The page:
Entertainment guru’s company collapses
A leading sport and entertainment titan in Queensland over the past 45 years has pulled the plug on a mortally wounded part of his business empire.
Tony Cochrane, the former rock promoter who now chairs the Gold Coast Suns, and his co-directors at International Entertainment Consulting Pty Ltd wound up the company this week.
The board, which included Cochrane's missus, Thea, and Sirromet Wines founder Terry Morris, tapped two operatives at accounting mob Grant Thornton in Sydney to handle the liquidation duties.
The move follows the appointment of a receiver over IEC earlier this month by one of the company's secured lenders.
Industry heavyweights - including concert promoter and Ticketek owner TEG Live, which had a substantial stake in the business - are among those caught out by the collapse.
LIKE A ROLLING STONE
Launched in 2013 with $3m in paid capital, IEC described itself as "being the leading originators in entertainment and touring exhibitions''.
Arguably its biggest project was pulling together a vast retrospective about The Rolling Stones.
The exhibit, which included about 500 objects from the archives of Mick and boys, opened in London in 2016 and then toured about a dozen cities around the world, including Sydney two years ago.
Despite IEC's demise, Cochrane still lords over his Cochrane Entertainment Group, as well as chairing the Aus-X Open dirt biking business and the International World Exhibition and Festival Organization.
Getting a start in the 1970s, he made a name for himself as a tour backer for such greats as the Stones, John Farnham and Olivia Newton-John, as well as late stars Frank Sinatra and Sammy Davis Jr. Cochrane also oversaw musicals and other theatre productions
Along the way he earned a stack of awards and spent 15 years as chairman of V8 Supercars.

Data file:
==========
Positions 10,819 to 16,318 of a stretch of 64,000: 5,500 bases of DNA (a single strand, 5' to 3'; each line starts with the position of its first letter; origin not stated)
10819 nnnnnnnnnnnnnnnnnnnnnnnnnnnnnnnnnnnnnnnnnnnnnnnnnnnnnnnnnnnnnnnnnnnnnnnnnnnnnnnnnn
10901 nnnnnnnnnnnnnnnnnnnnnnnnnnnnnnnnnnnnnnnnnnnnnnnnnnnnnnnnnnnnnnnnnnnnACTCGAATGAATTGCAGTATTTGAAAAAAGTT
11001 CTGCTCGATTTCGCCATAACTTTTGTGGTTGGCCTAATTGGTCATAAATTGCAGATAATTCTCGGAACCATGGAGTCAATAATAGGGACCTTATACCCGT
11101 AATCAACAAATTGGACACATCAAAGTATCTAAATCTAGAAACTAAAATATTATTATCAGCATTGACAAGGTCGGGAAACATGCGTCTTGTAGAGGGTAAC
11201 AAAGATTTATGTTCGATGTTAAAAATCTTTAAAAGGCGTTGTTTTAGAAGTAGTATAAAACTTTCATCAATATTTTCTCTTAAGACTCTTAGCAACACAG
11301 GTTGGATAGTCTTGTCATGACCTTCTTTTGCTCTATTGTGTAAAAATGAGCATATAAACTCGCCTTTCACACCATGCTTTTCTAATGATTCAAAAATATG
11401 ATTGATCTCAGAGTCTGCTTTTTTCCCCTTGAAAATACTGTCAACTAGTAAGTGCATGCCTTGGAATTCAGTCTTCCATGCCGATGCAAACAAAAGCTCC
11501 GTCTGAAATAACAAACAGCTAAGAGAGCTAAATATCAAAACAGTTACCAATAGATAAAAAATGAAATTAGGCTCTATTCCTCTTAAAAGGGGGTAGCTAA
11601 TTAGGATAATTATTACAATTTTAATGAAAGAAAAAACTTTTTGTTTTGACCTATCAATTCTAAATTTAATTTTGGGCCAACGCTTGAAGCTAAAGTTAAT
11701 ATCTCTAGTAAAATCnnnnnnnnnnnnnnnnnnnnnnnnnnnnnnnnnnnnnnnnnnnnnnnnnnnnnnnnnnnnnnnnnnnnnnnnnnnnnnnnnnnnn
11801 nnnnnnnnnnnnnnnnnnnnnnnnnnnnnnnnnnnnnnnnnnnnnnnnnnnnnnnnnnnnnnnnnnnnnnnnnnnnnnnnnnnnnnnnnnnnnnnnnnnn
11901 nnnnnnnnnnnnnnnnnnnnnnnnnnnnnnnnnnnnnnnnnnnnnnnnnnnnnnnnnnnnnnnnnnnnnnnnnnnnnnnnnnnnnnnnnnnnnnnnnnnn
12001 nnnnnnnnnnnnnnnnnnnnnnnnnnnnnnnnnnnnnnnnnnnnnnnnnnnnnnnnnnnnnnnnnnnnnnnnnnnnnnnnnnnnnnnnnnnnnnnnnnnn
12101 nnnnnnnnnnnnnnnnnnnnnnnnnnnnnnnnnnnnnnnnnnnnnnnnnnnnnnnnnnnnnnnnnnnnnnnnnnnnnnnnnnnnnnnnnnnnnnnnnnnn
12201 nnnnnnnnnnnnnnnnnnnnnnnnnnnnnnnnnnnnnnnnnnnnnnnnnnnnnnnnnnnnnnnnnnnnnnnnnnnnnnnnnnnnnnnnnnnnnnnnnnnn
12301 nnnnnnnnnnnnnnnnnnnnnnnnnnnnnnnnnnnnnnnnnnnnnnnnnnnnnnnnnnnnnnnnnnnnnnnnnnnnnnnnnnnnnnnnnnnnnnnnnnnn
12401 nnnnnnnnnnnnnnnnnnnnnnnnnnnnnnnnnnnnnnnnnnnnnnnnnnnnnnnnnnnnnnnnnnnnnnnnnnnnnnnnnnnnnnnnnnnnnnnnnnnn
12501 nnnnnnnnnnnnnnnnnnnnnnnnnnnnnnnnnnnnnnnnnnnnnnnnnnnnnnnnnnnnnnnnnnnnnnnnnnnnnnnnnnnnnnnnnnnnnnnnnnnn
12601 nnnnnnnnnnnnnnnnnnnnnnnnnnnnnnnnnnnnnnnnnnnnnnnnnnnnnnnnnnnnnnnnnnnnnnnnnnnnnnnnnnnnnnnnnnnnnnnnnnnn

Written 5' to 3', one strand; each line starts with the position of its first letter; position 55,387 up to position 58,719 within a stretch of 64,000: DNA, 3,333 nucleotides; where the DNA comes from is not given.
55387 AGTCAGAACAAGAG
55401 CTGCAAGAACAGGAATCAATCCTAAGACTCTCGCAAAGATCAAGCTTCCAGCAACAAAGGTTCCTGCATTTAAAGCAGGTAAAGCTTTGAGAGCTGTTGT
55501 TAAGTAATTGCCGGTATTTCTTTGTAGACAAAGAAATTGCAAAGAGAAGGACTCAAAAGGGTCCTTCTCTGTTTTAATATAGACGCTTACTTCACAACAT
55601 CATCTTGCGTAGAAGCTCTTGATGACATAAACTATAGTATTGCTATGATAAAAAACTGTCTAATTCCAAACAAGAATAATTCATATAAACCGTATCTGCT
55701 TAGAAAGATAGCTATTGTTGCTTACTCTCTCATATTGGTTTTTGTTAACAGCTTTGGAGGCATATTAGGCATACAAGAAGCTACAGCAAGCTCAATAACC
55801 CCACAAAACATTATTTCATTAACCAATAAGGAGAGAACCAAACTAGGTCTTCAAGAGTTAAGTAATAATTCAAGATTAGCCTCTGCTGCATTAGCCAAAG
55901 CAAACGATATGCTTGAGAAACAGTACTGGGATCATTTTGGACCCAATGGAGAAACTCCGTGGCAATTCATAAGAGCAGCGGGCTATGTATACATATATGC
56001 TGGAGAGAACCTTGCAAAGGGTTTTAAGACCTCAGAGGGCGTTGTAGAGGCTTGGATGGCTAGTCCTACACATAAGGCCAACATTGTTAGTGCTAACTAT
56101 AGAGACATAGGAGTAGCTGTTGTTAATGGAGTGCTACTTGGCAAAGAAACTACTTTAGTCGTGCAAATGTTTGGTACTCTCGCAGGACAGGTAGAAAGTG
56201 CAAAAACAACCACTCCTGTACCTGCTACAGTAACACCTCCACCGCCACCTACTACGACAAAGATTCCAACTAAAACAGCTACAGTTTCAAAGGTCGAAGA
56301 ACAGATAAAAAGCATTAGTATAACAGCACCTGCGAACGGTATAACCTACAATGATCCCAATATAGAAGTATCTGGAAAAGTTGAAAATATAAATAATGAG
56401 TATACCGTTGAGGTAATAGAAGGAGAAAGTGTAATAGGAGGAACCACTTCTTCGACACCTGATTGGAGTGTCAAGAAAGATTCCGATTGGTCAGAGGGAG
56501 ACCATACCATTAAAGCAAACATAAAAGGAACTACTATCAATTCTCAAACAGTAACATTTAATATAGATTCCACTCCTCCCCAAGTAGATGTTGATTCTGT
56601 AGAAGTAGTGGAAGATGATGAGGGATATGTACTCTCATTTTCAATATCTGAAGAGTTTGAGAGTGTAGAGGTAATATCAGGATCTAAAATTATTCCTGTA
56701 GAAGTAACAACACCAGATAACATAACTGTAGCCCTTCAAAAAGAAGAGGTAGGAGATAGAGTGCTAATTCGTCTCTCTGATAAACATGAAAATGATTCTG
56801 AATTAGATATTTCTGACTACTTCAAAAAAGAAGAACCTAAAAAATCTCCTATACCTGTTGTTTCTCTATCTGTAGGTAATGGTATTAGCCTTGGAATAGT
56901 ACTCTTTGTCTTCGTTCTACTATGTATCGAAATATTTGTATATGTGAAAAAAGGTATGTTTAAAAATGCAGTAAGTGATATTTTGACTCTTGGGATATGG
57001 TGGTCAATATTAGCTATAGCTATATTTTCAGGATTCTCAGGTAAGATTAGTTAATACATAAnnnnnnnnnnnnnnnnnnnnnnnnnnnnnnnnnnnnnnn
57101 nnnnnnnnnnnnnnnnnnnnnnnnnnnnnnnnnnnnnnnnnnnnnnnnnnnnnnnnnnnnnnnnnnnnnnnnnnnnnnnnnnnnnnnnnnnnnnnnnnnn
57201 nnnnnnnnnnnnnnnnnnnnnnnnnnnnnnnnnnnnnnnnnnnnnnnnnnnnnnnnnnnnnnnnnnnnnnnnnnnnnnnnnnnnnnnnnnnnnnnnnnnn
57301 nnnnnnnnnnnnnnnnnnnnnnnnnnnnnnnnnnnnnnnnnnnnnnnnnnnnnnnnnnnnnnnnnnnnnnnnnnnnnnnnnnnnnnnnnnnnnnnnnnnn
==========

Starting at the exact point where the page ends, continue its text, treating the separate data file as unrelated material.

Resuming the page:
Cochrane's LinkedIn page claims that over the course of his career he has "produced and promoted over 400 sporting and entertainment events throughout the world, sold in excess of 25 million tickets with gross sales exceeding $2bn and written nearly $250m in sponsorship sales.''
Cochrane blamed IEC's crash on the pandemic when City Beat rang for a chat but declined to reveal how much money he had lost.
FLOOD VICTIM WIN
As the 10th anniversary of the devastating 2011 floods approaches next month, nearly 7000 Brisbane victims who joined the class action lawsuit against dam operators got some good news this week.
No, there's still no settlement in the drawn-out dispute.
But legal eagle Rebecca Gilsenan, the Maurice Blackburn operative spearheading the case for the plaintiffs, revealed that victims will not have any eventual payout reduced as a result of financial assistance they received at the time from state or national governments.
Plenty of those flooded got substantial sums from then-Premier Anna Bligh's disaster relief fund, which raised more than $230m largely from public donations.
The National Disaster Relief and Recovery Arrangements scheme also doled out funds to help victims recover.
Gilsenan described the court's decision as "a significant victory'' even as further mediation talks this month failed to yield a deal.
Flood victims scored a landmark legal win late last year when the NSW Supreme Court ruled that state-owned dam entities Seqwater and SunWater were negligent in their operation of Wivenhoe Dam.
Compensation could be as high as $1bn but both Seqwater and SunWater appealed the decision.
Originally published as Entertainment guru's company collapses